Carpatho-Rusyns are one of the major ethnic groups of Pennsylvania. From the time they settled the state’s small towns and cities in the late 1870s until the present time, Carpatho-Rusyns have left an indelible mark on the state, and their story should be told. This blog is about a project that will do just that. Read more

Thursday, June 23, 2016

Sgt. Michael Strank: A Carpatho-Rusyn Pennsylvanian

“Uncommon Valor was a Common Virtue”
(Photo by Joe Rosenthal)
Михал Стренк / Mychal Strenk
Born in 1919 in Jarabina, Czechoslovakia;
Came to the U.S. in 1922, known as Michael Strank;
Died in 1945 on Iwo Jima, Volcano Islands;
Buried at Arlington National Cemetery, Arlington, Virginia, USA.
(Originally appeared as "A Rusyn American Hero: Sergeant Michael Strank" in the New Rusyn Times (Pittsburgh, PA), May/June 2000.)

Sergeant Michael Strank (1919-1945) was one of the five Marines and a Navy corpsman who during the battle with the Japanese on February 23, 1945, raised the American flag on the island of Iwo Jima in the Pacific theatre of World War II. The photo of this event, taken by AP photographer Joe Rosenthal, became one of the most recognized images of the 20th century, and in it, Mike stands for the legions of Rusyns who, like him, left their Carpathian Mountain homeland, full of hopes and dreams, to begin a new life in America – the country for which many of them and their children would give the supreme sacrifice.

Mike Strank (Mychal Strenk) was born in 1919 in the Rusyn village of Orjabyna [official name: Jarabina] in the heart of the Rusyn-inhabited northern Spiš County in present-day Slovakia. His parents, Vasyl' and Marta (Grofik) Strenk, came to the United States with young Mychal in the early 1920s and settled in Franklin Borough, near Johnstown, Pennsylvania, with many of their fellow villagers from Orjabyna. They attended Holy Trinity Rusyn Greek Catholic Church just across the river in Conemaugh.

Holy Trinity Greek Catholic Church in Conemaugh, the Strank family's spiritual home in the U.S.

Tuesday, June 14, 2016

A Super-Awesome Late-Spring Research Trip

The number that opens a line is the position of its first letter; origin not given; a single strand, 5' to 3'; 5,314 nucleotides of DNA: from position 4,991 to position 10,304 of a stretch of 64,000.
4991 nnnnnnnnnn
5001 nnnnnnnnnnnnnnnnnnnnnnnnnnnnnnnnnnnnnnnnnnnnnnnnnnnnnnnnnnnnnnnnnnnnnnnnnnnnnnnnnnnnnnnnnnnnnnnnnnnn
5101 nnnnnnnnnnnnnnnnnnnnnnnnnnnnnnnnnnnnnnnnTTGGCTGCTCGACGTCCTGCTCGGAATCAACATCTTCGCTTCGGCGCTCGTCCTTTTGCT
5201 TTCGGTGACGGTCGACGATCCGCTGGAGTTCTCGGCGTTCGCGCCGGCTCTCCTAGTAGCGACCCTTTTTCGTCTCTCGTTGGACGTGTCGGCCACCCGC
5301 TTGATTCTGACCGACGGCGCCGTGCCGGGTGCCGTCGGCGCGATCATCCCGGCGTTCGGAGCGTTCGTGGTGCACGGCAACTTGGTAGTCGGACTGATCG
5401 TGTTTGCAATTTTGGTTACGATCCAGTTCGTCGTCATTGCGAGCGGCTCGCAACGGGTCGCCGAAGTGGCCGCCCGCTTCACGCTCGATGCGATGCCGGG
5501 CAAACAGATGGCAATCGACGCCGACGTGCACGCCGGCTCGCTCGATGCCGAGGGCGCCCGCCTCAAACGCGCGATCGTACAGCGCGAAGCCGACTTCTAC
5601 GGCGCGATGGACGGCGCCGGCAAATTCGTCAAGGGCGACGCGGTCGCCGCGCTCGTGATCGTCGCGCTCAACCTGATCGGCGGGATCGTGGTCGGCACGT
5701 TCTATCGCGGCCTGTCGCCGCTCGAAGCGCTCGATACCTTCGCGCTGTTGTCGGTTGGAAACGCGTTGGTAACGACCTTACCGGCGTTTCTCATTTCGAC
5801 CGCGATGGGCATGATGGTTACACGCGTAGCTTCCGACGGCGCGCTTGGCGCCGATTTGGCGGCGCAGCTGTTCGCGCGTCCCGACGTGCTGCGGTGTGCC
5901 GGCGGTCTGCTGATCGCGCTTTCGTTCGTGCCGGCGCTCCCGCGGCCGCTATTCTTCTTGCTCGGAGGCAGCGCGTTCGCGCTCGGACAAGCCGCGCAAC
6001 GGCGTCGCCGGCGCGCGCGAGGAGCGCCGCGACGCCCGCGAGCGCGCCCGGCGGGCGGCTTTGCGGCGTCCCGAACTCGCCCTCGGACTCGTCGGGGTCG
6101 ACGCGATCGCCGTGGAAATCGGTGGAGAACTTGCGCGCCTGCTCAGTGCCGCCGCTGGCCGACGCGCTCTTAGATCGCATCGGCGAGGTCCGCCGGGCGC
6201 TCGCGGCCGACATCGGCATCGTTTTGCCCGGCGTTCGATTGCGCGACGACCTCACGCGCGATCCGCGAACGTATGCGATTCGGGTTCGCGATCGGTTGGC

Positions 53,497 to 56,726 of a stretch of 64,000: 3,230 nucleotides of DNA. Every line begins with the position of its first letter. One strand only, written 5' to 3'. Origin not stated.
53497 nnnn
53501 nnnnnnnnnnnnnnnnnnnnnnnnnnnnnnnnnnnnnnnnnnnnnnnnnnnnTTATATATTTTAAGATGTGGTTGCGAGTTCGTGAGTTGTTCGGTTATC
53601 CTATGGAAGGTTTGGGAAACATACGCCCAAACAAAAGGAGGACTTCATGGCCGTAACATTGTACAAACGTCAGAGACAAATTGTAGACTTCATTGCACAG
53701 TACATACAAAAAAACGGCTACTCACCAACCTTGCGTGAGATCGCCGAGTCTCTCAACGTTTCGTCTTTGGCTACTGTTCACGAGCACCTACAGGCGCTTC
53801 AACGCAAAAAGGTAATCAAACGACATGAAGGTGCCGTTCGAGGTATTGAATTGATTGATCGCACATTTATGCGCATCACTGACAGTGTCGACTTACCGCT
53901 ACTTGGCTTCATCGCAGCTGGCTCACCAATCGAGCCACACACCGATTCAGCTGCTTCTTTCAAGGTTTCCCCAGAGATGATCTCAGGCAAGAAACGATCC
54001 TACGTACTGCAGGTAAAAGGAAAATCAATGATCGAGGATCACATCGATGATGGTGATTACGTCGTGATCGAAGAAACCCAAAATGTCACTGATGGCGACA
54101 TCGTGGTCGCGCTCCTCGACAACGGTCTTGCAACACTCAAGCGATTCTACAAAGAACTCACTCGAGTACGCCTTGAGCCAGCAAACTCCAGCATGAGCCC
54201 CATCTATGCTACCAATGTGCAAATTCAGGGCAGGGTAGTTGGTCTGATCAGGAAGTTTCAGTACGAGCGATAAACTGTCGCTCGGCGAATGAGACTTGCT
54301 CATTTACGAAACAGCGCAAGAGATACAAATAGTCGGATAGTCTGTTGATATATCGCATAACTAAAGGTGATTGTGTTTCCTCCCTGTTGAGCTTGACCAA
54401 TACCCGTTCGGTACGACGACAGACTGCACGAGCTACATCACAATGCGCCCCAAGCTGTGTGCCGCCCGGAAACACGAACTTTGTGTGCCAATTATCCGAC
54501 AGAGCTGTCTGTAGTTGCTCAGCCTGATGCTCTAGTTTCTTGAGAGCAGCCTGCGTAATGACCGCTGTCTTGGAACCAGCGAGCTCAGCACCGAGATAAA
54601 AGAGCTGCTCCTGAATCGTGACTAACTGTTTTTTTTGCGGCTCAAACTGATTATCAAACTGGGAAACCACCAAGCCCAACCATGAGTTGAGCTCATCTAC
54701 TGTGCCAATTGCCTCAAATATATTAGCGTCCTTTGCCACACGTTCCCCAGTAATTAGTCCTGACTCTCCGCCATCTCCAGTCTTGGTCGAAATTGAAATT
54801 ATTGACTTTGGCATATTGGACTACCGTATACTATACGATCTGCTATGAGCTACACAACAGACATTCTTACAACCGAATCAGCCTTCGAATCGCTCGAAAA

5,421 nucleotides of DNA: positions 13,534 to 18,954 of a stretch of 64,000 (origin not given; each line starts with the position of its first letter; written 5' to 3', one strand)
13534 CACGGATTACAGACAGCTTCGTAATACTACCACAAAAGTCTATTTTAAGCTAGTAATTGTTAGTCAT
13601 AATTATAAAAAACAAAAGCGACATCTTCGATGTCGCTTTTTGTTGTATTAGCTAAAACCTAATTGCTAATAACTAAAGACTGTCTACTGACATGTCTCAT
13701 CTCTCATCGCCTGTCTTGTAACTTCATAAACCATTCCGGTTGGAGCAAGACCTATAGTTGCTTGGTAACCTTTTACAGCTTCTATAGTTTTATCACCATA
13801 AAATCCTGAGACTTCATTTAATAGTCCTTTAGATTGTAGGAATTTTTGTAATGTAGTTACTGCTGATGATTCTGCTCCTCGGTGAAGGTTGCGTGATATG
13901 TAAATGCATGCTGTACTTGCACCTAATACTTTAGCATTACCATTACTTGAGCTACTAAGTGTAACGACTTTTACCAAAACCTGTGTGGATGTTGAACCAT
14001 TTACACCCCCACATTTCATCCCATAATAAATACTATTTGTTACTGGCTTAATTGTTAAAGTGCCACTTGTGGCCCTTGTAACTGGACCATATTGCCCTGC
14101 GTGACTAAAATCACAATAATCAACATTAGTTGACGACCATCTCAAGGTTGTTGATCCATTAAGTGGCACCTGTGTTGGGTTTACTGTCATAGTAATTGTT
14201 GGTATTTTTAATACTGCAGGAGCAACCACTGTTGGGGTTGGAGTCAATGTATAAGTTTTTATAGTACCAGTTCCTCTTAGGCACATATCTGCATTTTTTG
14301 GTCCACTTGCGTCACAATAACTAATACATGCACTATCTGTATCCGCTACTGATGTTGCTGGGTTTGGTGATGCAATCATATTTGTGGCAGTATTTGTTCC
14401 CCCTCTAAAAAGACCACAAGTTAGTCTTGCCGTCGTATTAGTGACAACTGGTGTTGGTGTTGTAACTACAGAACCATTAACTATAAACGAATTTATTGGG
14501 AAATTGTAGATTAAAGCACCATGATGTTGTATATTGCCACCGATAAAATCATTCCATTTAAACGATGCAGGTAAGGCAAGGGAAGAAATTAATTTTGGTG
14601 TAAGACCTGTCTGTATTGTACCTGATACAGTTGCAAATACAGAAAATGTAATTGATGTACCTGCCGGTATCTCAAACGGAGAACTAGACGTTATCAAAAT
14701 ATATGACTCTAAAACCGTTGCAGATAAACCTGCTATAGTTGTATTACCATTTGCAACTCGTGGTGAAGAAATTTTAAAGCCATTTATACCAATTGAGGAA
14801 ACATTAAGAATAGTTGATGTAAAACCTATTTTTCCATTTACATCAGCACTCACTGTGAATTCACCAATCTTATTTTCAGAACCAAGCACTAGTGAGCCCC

All set for Memorial Day: St. Mary's
Orthodox Cemetery of Dickson City.
When in the early years of this project I still lived in Pennsylvania, research trips might last just a few hours and for the most part involved places I could easily reach without too much advance planning. These days, when it takes me more than two hours just to arrive in Pennsylvania, I like to extend my trips as long as reasonably possible. And usually I can manage just two a year: around & including Memorial Day and Labor Day weekends.

This spring I managed to schedule eight whole days around Memorial Day to devote to fieldwork. The first part was in western PA, the second part in northeastern PA. It went so well, mostly according to plan but with some wonderful surprises, that I want to share a travelogue. And perhaps this will help readers appreciate some of how I've been spending my time all these years without a finished product to show for it. (Yet.)

First Leg: Western PA

I spent a lot of time in cemeteries on this trip, mainly to either photograph them thoroughly for the first time, to improve my existing archive of photos, or to investigate the Rusyn immigrants, if any, buried in various non-Rusyn cemeteries. While my book will include lots of cemetery and gravestone photos, in recent years I've felt it worthwhile, if not actually essential, to photograph most of the graves of Carpatho-Rusyn immigrants buried in PA and elsewhere, as time, the elements, and vandalism are constantly reducing the readable stock of these tombstones. Beyond the limited number I'll be using in my book, if nothing else I will also have a protected digital record of these valuable memorials to our people's presence and lives.